I have an Acquired Brain Injury (ABI). My ABI is a direct result of a suicide attempt in 2009 that left me in a coma for over ten days, caused a pulmonary embolism (blood clot in my lung), two cardiac arrests and decreased or interrupted the flow of blood and oxygen to my brain…causing injury. 

I am not the same person I was before the injury.

My ABI may not be obvious to most but it’s painfully obvious to me. I am not the same person I was before the injury. I am no longer the queen of multi-tasking and organization. My attention, focus and memory are short-lived. The way I take in new information, process it and remember it is not the same. 

The injury affects my daily life. I used to be able to whip up a delicious meal without much thought or effort. Now it takes more time and parts of it may end up burnt while other parts are not cooked long enough. Thankfully the friends and family that join me for these meals are gracious and hungry!  

I’m easily distracted. I often start a task but don’t complete it because I think of something else that needs to be done and move immediately to that task. Clothes get left in the washer without being washed. The sink gets filled with warm, soapy water and dishes but by the time I think of them again the water is cold. These sound like small things but they’re the type of tasks I used to master easily. 

Some people are patient and understanding and others are not.

In order to understand and retain new information I need to hear it and/or see it several times. I have a hearing impairment so sometimes I have to ask someone to say something twice before I hear it and then may ask again, five minutes later, for the same information. Then I’ll likely write it down…in at least two places and may still forget. Some people are patient and understanding and others are not.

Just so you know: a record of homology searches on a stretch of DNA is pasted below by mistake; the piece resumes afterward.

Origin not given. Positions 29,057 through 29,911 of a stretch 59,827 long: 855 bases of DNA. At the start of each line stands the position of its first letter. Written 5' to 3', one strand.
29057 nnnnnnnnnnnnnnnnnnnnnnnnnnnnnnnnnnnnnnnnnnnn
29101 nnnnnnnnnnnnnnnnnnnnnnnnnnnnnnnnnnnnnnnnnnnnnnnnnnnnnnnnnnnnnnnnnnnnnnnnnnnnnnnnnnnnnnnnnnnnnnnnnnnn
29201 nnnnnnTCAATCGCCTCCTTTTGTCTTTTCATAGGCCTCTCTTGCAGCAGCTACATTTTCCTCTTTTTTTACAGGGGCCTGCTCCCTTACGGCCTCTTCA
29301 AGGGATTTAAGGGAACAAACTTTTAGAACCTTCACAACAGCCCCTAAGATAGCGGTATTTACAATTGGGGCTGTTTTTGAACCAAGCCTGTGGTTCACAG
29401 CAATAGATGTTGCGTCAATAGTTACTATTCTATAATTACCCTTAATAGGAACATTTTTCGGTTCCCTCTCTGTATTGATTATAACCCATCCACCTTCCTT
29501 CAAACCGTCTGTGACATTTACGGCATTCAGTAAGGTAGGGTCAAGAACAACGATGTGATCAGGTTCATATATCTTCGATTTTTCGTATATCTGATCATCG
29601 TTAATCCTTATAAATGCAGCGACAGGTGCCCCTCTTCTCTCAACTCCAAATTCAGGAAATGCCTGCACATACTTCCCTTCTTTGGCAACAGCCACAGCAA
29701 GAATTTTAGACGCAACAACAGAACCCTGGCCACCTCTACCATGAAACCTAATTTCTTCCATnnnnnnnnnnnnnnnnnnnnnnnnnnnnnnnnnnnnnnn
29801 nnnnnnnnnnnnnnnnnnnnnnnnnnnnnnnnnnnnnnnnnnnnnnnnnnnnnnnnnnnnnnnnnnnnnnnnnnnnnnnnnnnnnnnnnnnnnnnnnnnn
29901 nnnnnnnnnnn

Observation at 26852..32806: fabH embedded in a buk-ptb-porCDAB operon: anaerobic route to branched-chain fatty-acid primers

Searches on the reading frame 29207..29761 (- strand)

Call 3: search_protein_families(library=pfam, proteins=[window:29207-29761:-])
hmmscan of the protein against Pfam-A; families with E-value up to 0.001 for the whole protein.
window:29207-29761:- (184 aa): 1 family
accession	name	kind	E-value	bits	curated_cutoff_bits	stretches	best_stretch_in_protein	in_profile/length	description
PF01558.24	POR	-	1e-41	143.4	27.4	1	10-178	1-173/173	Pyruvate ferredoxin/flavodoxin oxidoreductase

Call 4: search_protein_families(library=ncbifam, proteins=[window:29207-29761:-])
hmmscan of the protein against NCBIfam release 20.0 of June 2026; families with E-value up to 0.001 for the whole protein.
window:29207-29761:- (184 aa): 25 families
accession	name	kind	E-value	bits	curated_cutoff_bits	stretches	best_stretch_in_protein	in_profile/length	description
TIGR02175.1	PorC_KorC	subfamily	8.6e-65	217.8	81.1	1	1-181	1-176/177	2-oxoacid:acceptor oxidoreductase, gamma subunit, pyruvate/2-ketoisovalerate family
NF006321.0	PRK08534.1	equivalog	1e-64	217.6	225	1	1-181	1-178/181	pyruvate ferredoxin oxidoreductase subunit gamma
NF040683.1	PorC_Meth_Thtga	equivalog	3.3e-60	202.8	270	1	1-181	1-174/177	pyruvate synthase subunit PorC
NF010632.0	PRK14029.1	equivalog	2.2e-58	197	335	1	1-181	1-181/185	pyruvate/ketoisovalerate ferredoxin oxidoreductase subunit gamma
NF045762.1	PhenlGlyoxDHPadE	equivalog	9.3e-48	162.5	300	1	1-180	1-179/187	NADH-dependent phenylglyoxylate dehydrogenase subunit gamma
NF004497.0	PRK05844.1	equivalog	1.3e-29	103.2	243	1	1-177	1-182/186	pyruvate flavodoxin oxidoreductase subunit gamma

I wasn’t able to return to the job I had previous to the injury. I’ve had to make a lot of adjustments and I am still learning how to cope with the help of understanding professionals at the Nova Scotia Rehabilitation Centre in Halifax. 

All of these issues, and more, cause me a great deal of frustration. I know what I used to be able to accomplish. I remember being able to multi-task and being very organized…always on top of everything! Now I struggle. I’ve lost confidence in my abilities. My self-esteem has plummeted. Some days I feel completely useless and helpless. I also feel a great deal of shame and guilt, knowing that this injury is the direct result of self-inflicted harm. 

Living with an ABI and a mental illness is challenging to say the least. I have to put one foot in front of the other. When I stumble and make mistakes I have get back up and put that same one foot in front of the other again…try again. Some days it’s much easier said than done.  

All I can do is learn to accept it and accept the new me.

I cannot reverse the ABI. I can’t make it go away. All I can do is learn to accept it and accept the new me. I have to stop being so hard on myself…stop kicking myself and instead pick myself up and keep going.

About Debi Noye

Debi is a writer, a mental health consumer, and a suicide attempt survivor. As part of her recovery, she has found freedom in embracing her creative side (painting and creating mail art as well as writing), which allows her to be open and honest about living with a mental illness. Debi is passionate about playing an active role in the mental health community, not only as a consumer but also as a friend, resource, and advocate for other consumers. She lives in Dartmouth, Nova Scotia.